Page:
Posted 7 years ago on June 19, 2012, 9:21 p.m. EST by vvv0619
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Ambassador says Ecuador will 'carefully consider' Assange request
Ecuador's ambassador to Australia has pledged his country will carefully consider the bid for asylum by WikiLeaks founder Julian Assange, saying people always need to flee ''political storms''.
Raul Gangotena told the National Times this morning that no decision had yet been made regarding Mr Assange's dramatic bid for asylum in Ecuador's London embassy overnight, but his foreign minister was in talks with Britain and Sweden over Mr Assange's case.
But he said the United States had already indicated it had no interest in the matter and it was between Britain, Sweden and Ecuador.
''Our country does not want to interfere in any judicial process,'' Mr Gangotena said. ''But if there are political grounds for asylum, our country will pay due respect to the institution of political asylum.''
''We always respect that institution because whenever there are political storms, there are people that might need to be protected.''
Mr Gangotena said he had not been contacted at all by the Australian government over Mr Assange's bid for asylum, and did not know if he would be.
But he said Ecuador and Australia had a ''healthy and fluid'' relationship.
Prime Minister Julia Gillard, during a press conference at the closing of the G20 summit in Mexico, would not comment on Mr Assange's bid for political asylum, saying only he had received more consular assistance than any other Australian who had run into legal difficulties whilst overseas ''in a comparable'' period.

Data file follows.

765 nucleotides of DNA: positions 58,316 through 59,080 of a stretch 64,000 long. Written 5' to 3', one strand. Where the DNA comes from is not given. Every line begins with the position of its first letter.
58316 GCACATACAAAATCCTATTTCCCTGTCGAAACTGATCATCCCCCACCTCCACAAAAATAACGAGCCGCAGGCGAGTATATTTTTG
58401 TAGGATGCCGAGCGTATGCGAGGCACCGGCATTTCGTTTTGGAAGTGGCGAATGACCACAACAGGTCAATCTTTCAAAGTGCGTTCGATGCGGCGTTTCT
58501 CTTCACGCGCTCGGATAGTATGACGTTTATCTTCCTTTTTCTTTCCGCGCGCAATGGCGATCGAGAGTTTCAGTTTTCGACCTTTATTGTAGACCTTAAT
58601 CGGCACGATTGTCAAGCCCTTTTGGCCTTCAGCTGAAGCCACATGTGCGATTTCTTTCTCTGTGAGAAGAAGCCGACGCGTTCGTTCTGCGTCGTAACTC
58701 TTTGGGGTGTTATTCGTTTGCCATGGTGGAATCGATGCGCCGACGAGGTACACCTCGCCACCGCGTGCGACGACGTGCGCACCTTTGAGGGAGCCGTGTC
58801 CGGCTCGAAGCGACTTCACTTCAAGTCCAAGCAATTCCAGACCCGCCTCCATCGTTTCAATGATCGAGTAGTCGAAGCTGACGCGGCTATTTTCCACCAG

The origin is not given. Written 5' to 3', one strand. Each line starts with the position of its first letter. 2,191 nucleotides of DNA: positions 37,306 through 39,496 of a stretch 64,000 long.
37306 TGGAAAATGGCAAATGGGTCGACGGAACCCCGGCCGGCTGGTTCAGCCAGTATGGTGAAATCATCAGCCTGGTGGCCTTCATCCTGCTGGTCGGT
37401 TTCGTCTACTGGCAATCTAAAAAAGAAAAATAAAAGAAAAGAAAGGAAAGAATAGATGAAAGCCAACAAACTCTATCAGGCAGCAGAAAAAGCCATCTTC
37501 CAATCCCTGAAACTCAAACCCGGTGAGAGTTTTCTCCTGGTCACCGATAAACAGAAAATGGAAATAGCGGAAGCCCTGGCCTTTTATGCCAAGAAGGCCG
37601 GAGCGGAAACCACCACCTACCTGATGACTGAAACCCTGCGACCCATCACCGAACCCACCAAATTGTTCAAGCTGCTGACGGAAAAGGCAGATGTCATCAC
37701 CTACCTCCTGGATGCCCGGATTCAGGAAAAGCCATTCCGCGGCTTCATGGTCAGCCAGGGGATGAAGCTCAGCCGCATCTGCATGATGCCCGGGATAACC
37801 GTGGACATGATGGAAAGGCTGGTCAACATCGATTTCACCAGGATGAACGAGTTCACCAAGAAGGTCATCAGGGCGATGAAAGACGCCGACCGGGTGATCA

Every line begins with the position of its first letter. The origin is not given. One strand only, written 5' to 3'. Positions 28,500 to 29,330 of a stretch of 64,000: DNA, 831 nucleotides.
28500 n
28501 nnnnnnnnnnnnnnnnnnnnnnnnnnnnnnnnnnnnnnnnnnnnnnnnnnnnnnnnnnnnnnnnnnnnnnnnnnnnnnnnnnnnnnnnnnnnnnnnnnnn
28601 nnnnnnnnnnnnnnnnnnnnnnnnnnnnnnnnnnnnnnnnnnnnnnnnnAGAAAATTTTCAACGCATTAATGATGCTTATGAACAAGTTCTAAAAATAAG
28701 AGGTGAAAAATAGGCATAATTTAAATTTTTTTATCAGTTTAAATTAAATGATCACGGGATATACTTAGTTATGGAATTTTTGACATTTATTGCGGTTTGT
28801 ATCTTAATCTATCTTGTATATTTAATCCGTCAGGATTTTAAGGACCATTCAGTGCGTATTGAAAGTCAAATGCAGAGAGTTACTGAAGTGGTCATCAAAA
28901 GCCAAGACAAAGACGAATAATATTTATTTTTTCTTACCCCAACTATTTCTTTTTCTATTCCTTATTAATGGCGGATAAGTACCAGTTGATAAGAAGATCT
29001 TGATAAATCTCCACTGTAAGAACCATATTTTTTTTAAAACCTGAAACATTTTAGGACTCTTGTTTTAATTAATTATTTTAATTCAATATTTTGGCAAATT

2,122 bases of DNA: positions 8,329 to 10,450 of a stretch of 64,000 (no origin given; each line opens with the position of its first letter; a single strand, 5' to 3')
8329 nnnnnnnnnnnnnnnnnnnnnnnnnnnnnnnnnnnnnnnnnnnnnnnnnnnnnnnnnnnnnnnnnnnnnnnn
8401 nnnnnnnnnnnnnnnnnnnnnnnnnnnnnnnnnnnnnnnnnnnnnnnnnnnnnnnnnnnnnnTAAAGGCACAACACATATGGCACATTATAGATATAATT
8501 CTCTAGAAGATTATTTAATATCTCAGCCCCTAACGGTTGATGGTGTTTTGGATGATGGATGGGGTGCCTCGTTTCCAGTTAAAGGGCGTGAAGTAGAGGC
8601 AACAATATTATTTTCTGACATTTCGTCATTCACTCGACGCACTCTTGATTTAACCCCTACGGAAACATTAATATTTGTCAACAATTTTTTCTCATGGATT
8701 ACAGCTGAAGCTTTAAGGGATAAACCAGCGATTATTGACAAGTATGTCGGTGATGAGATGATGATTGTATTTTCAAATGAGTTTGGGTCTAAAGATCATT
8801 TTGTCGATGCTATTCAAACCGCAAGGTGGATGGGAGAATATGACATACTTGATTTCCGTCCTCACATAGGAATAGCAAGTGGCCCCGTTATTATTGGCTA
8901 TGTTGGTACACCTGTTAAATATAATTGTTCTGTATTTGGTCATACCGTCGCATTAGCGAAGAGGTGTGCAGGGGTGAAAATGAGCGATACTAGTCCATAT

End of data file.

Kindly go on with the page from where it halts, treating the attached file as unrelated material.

''We support Mr Assange just as we support any Australian overseas who is experiencing legal difficulties or dilemmas,'' Ms Gillard said.
The Australian Greens have come out in strong support of the Wikileaks founder, with senator Scott Ludlam telling reporters in Canberra this morning he had seen part of a letter Mr Assange had written to the Ecuadorian government.
''He doesn't have any confidence at all in the Australian government's willingness to protect him, or to stand up for his rights,'' he told reporters in Canberra.
Senator Ludlam said he understood Ecuadorian authorities have contacted Sweden, Britain and the US about Mr Assange's case, but had not had dealings with Canberra on the matter.
''I think that in itself is telling of the degree of neglect that he has been dealing with,'' Senator Ludlam said.
He admitted there was no concrete evidence that the US had secret plans to extradite Mr Assange bus added the US ambassador in Australia had chosen his words ''very carefully'' when speaking on the matter.
''The US ambassador did say there was no warrant that he was aware of,'' Senator Ludlam said. ''It's not a warrant that we are concerned about. It's an indictment for charges of espionage.''
Greens MP Adam Bandt described as 'shameful'' the government's treatment of Mr Assange. which he said had forced him to turn to Ecuador for help.
He called on the federal government to use its ''special relationship'' with the US to ask what its plans were for Mr Assange's case.
''If it's the case that the US intends to put him on trial where he might face the death penalty, then that is something that should be of great concern to the Australian government,'' Mr Bandt said.
Please don't post blah-blah-blah comments to this, forum members. Instead, do whatever you can do that will make a real difference. Love or hate Assange, but without him there would be no WikiLeaks. Without WikiLeaks, Bradley Manning and Mohamed Bouazizi there would be no Arab Spring. Without the Arab Spring there would be no Occupy Wall Street. And without OWS millions of Americans would not be waking up and asking what's wrong with their country.
UNTIL THE LAMBS BECOME LIONS ... RISE UP!